The authors used a Markov model that allowed obesity and the absolute risk of obesity-related disease to vary by age. The nine obesity-related diseases were: stroke, ischaemic heart disease, hypertensive heart disease, diabetes mellitus, osteoarthritis, post-menopausal breast cancer, colon cancer, endometrial cancer, and kidney cancer. The time horizon was lifetime. The authors stated that they adopted a health sector perspective.
The effectiveness of the interventions was measured by short-term weight loss, which lowered a patient's risk of disease. The estimates at one year were from a recently published meta-analysis. The change in disease risk was calculated using the Potential Impact Fraction, with relative risks from the World Health Organization (WHO) and a study on body mass index and the risk of developing diabetes. The effectiveness of usual care was based on the expected obesity-related disease trends in Australia. The drug effectiveness included the proportion of patients who did not take their medication. Weight regain data were from the Sibutramine Trial of Obesity Reduction and Maintenance (STORM) trial for sibutramine and were assumed to be the same for orlistat. It was assumed that none of the weight loss was permanent.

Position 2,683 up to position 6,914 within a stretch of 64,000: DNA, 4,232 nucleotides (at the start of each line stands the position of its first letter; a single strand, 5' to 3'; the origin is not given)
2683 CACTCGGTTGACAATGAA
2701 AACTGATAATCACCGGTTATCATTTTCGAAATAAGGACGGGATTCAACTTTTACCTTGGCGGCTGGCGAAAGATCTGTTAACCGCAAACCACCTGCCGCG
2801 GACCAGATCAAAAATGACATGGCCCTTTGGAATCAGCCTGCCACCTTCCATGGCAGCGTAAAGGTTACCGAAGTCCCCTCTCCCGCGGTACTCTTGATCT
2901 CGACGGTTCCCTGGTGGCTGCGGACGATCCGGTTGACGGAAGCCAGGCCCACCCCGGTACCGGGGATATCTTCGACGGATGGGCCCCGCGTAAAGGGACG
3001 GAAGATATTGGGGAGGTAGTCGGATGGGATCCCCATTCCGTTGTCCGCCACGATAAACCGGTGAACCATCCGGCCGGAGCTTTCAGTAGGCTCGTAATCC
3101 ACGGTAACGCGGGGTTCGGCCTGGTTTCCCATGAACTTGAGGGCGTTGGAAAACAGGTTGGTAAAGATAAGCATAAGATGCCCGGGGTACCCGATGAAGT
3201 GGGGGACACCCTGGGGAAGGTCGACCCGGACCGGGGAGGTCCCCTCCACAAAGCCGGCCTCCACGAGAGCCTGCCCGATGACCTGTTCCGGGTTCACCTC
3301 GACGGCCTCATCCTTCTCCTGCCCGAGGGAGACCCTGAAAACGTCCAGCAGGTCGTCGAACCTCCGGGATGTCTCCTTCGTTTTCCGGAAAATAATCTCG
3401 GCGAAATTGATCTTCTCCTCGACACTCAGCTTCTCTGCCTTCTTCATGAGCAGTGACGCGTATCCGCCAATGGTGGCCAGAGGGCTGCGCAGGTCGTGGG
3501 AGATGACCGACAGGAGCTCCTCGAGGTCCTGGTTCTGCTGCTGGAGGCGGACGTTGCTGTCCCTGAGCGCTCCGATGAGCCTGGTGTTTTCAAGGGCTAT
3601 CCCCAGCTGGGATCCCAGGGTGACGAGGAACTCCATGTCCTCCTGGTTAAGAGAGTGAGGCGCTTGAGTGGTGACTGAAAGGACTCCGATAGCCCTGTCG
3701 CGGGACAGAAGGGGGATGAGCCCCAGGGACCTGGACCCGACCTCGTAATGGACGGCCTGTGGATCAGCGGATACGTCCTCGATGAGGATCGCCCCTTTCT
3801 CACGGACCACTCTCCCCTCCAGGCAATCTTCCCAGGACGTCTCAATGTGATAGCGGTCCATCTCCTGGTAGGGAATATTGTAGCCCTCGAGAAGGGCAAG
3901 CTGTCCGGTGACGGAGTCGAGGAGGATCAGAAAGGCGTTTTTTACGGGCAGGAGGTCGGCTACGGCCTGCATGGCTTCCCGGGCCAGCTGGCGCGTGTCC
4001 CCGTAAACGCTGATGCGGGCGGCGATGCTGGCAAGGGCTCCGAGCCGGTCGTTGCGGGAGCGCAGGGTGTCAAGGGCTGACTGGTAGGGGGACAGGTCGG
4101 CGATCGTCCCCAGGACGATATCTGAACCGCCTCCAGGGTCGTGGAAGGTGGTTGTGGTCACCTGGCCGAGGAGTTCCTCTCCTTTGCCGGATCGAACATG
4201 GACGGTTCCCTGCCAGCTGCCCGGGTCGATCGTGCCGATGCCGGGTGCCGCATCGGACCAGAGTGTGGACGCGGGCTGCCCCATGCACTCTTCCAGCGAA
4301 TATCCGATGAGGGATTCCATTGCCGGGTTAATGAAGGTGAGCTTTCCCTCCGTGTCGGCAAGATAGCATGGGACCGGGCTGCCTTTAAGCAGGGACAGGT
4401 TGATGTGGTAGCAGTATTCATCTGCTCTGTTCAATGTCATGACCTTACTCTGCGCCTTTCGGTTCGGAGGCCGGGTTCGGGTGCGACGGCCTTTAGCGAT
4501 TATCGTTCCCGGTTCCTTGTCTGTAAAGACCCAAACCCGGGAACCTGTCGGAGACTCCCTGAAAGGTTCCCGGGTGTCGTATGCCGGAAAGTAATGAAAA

Monetary benefit and utility valuations:
Health-related quality of life utilities were calculated, for the nine disease states, using disability-adjusted life-year (DALY) weights from an Australian study.
Measure of benefit:
The DALYs averted were the summary measure of benefit and they were discounted at 3% annually.
The cost data for the nine diseases were from Australian government sources. The cost categories included the costs of medication, general practitioner visits, average annual health care, and patient time and travel. Patient time was valued at 25% of the average wage in Australia, and the results were presented both with and without travel and time costs. All costs were reported in 2003 Australian dollars (AUD), with adjustments made using Australian government indices. They were discounted at 3% annually.
Analysis of uncertainty:
One-way sensitivity analysis was conducted by adjusting the weight regain assumptions, including halving the rate of weight regain; halving the linear weight gain over three years, following the cessation of therapy; assuming 23% of weight gain was permanent; and adding a utility gain of 0.017 per unit reduction in body mass index, in a year. Uncertainty was quantified by calculating 95% confidence intervals around the model outputs, using Monte Carlo simulation.